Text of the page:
We live in an age of plastic surgery, Botox and fad diets. Few seem happy with the body they were given and somehow want to change it. There are many advertisements in the media and on the news to show you how to get “a new you.”
I got lucky. I never wanted to change my body, until I became an adult.
As a little girl I could eat anything I wanted and never gain a pound. It seemed the more I ate cookies the more hyper I got and the more weight I lost. I stayed in the 110-pound range through high school and a few years after until I was introduced to weight-gaining tablets and prescription pills.
At first, as the weight put on, I didn’t see myself as any different as the skinny Hollywood types. I’d even laugh at the occasional “fat” joke, not understanding why my friend snickered my way. As if, why do I have the nerve to laugh? It took many more instances for me to get it, to look in the mirror and see something other than the skinny girl I used to be.
The last instance included someone I thought was a best friend and her boyfriend. The friend and I went shopping at J.C. Penny where we encountered someone who apparently had a question for me. But I didn’t know anything about it until I went home to what I thought was my safe parental house. My friend told me over the phone that the woman with the wig at J.C. Penny wondered how far along I was in my pregnancy.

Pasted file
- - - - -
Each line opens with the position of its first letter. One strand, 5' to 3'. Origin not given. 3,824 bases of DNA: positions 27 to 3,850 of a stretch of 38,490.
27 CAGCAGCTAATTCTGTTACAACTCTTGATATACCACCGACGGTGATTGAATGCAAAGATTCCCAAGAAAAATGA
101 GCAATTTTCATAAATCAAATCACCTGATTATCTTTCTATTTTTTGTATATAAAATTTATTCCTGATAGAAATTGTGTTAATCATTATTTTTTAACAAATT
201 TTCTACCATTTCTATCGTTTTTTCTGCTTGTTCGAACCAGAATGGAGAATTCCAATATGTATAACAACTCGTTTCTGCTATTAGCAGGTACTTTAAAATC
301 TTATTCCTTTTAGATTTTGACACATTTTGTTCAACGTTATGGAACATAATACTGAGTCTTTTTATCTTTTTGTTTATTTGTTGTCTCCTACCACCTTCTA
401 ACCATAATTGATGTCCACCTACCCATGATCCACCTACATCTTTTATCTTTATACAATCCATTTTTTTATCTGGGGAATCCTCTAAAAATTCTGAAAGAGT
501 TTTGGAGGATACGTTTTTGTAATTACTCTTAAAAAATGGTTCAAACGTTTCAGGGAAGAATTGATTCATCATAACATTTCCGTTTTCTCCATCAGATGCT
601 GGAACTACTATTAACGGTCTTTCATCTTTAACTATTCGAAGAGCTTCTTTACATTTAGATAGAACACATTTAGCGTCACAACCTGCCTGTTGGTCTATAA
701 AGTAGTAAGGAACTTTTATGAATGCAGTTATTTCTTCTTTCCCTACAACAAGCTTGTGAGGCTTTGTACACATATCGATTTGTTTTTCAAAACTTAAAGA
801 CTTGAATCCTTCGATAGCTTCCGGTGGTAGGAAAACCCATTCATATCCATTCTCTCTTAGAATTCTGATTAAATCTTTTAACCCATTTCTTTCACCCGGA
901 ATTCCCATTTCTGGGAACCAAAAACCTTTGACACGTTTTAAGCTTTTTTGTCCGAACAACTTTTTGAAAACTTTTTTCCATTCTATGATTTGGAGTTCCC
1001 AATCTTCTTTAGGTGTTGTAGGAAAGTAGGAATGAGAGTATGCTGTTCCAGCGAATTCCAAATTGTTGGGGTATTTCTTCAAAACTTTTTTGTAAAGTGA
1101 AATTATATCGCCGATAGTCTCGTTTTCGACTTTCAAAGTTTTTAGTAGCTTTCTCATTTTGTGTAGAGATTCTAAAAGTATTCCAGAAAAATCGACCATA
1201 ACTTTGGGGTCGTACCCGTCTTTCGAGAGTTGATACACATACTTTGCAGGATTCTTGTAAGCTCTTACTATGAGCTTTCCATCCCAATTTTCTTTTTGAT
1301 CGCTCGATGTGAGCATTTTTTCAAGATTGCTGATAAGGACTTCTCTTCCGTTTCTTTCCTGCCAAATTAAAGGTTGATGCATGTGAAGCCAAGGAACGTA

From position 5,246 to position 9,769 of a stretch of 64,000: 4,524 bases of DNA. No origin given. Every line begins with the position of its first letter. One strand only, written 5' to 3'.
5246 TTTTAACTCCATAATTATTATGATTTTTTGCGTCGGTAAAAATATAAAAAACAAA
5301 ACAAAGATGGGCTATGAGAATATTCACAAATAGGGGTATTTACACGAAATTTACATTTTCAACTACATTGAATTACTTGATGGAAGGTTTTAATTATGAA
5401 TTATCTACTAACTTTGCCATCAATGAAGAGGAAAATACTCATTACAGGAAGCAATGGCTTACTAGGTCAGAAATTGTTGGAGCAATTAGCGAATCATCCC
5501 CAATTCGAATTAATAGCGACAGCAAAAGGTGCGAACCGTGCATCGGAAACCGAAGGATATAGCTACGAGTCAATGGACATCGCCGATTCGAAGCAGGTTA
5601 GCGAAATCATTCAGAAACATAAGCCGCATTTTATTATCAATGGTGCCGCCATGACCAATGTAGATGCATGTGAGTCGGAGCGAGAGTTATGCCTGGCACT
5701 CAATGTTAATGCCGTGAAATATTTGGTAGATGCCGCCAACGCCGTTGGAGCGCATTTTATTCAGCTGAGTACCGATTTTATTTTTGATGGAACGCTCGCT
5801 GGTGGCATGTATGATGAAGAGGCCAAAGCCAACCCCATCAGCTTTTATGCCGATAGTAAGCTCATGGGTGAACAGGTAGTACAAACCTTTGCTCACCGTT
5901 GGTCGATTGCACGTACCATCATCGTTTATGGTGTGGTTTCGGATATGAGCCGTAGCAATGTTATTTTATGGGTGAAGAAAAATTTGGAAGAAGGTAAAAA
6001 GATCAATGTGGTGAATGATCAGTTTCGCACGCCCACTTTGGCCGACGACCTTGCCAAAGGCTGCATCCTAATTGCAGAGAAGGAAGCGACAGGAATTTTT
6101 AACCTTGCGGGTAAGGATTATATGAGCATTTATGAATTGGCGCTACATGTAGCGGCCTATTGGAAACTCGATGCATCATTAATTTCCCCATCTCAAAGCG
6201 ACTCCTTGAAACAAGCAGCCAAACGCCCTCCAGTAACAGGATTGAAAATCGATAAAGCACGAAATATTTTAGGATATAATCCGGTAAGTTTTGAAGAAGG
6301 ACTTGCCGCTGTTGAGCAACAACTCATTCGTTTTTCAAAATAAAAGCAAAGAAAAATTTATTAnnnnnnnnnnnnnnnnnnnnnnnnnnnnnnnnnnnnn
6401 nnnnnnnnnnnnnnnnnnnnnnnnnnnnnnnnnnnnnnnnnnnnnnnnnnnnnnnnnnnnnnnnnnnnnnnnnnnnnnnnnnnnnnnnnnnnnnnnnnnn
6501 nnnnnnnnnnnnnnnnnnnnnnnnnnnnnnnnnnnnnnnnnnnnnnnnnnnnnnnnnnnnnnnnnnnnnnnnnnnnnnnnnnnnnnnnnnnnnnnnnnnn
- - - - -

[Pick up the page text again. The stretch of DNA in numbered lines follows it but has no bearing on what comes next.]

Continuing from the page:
I’m not really sure why Jessica (that’s what we’ll call her) felt the need to tell me such terrible news. I found out later she just wanted to hurt me. Her boyfriend didn’t like me and he wanted to get revenge for some careless thing I said about his weight, since he weighed more than 250 pounds.
My self-esteem slowly went to hell as they decided to leave mean voice mails. I didn’t want to change my phone number so I just waited for it to pass while not giving them the time of day.
But I came from this experience with a real understanding of my body. I no longer denied I was 80 pounds overweight.
I tried every diet humanly imaginable. Some would make me lose. Some would make me gain. But most of all I still hated me and my body. I lost 40 pounds but couldn’t manage to lose any more and keep it off.
I started to forget about my body after I graduated college. I started to become active in volunteering politically and within the community. I even started therapy where I learned there was nothing wrong with being me.
It took me awhile but, at about 30 pounds more than I wanted to be, I learned to love and accept my body the way it was. The mean comments went right through me and didn’t pierce the heart.
I had so many qualities that seemed to melt the fat away. I ignored the pounds I carried and let the kind people that surrounded me tell me I was beautiful and make me feel so. I didn’t need plastic surgery or fad diets. I just needed to accept me.